Washington, DC, November 3 2017. A new sustainability standard for mountain area tourist destinations has been recognised by the Global Sustainable Tourism Council (GSTC). The new standard rating, called the Mountain IDEAL Standard, has been developed to address sustainability in mountain environments that are tourist destinations in both winter and summer seasons.
The unique challenges of these ecosystems include issues such as water and energy use related to snow making and snow melting systems; affordable housing for residents and seasonal employees; collaborating with National Park managers and the business community; and embracing mountain cultural heritage.
“The goal of Mountain IDEAL Standard is to elevate collaborative sustainability performance and share best-practices across mountain resort communities” said Kim Langmaid, one of the key players in establishing the new standard.
The non-profit Global Sustainable Tourism Council (GSTC) establishes and manages global sustainable tourism standards with the aim of increasing sustainable tourism knowledge and practices among public and private stakeholders.
GSTC lays down selected criteria for certification programs that certify hotels, resorts, tour operators and destinations as having sustainable policies and practices in place. Interested bodies such as Sustainable Travel International, Walking Mountains Science Center, and others have collaborated on the development of the Mountain IDEAL destination standard, which has been given GSTC-Recognised status. GSTC is also currently looking to review a new Walking Mountains Actively Green industry standard.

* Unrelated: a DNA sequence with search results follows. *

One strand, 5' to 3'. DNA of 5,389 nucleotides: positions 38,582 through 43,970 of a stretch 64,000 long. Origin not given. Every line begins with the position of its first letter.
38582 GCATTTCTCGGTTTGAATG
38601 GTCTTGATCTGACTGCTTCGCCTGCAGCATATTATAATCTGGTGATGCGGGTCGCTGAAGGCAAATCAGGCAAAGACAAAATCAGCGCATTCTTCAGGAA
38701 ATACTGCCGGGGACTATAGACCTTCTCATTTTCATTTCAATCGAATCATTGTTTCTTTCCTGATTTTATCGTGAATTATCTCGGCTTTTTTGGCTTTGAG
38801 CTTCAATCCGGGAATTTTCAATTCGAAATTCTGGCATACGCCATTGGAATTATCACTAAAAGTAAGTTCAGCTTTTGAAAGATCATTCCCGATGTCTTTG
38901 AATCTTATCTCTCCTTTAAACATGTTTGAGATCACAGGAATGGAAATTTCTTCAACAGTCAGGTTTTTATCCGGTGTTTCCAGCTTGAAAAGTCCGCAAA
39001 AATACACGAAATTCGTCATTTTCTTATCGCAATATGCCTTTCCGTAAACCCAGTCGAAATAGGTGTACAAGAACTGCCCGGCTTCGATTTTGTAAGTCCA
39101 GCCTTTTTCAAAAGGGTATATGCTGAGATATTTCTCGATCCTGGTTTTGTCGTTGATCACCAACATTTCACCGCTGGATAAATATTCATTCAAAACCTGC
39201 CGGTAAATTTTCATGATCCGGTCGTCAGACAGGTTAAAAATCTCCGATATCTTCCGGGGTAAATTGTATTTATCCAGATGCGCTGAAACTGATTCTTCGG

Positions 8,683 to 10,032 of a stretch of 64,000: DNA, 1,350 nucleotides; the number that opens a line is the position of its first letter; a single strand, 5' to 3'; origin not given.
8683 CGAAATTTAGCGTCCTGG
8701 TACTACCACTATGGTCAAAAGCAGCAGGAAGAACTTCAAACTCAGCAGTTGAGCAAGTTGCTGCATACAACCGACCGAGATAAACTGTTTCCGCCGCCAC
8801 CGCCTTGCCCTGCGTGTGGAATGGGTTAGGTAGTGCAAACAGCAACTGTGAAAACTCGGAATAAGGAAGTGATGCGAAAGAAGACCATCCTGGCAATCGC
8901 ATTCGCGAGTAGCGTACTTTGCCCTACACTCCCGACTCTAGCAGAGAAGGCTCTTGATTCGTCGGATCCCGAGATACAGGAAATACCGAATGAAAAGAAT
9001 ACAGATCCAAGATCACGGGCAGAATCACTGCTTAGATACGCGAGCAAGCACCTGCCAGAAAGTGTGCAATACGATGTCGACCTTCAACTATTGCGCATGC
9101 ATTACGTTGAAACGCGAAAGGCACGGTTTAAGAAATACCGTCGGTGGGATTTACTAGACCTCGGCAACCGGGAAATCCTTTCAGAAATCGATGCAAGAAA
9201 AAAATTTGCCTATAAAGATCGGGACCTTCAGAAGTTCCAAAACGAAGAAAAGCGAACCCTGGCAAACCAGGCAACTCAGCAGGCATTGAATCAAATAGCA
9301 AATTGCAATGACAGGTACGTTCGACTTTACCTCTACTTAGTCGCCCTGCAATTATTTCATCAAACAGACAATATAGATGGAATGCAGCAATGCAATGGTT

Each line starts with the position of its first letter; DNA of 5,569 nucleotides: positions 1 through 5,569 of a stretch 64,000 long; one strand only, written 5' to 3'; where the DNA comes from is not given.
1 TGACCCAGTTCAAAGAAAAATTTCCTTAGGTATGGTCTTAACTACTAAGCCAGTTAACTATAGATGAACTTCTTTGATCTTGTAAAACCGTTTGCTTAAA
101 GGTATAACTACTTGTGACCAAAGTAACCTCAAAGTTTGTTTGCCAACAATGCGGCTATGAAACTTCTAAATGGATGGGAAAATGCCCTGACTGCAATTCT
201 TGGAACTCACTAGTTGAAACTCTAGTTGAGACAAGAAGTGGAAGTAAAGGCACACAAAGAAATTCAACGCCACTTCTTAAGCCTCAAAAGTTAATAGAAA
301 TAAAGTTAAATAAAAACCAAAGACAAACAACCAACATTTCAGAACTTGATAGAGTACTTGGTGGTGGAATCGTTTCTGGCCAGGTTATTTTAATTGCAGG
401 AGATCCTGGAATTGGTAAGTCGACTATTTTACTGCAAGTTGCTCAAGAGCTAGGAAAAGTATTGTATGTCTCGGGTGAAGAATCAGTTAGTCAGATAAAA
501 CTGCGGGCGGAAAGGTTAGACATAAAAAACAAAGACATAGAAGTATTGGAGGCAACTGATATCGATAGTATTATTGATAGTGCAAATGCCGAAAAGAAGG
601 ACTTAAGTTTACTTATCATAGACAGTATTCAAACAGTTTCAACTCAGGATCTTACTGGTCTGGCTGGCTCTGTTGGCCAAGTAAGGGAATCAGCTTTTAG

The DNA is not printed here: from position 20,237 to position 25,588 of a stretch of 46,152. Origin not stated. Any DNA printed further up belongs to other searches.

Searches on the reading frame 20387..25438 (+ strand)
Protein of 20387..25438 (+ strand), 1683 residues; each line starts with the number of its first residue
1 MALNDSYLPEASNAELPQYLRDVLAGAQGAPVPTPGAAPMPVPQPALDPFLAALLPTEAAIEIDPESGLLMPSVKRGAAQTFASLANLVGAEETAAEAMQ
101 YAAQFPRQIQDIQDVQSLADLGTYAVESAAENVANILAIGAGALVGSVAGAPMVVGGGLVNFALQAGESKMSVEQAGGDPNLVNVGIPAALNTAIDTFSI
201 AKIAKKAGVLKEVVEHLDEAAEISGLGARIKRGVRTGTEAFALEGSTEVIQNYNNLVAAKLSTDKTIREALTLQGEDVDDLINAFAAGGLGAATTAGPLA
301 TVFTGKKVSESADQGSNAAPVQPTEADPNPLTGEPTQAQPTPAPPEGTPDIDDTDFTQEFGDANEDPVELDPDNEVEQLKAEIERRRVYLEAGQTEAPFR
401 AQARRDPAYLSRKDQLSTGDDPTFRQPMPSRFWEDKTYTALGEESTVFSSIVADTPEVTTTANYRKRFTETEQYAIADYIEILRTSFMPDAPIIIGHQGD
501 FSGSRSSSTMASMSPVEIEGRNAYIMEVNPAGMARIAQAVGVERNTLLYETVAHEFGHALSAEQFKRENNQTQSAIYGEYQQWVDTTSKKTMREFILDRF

All GSTC standards use two sets of criteria: Destination Criteria and Industry Criteria. It lays down minimum requirements for tourism businesses and destinations in order to protect and sustain the world’s natural and cultural resources, along with conservation and poverty alleviation. With a membership including UN agencies, leading travel companies, hotels, country tourism boards, tour operators, individuals and communities, the organisation says it strives to achieve best practices across all aspects of sustainable tourism.
“GSTC recognition of any standard means that it includes the four pillars of sustainability: management, social/community, cultural, and environmental issues. The Mountain IDEAL Standard requires mountain resort communities to work to improve in all those four areas,” said Randy Durband, GSTC CEO.
To date, seven destination standards, and 28 hotels and tour operator’s standards have achieved GSTC-recognised status. The organisation said it will continue to work with organisations around the world to provide GSTC Recognition of standards for sustainability in travel and tourism.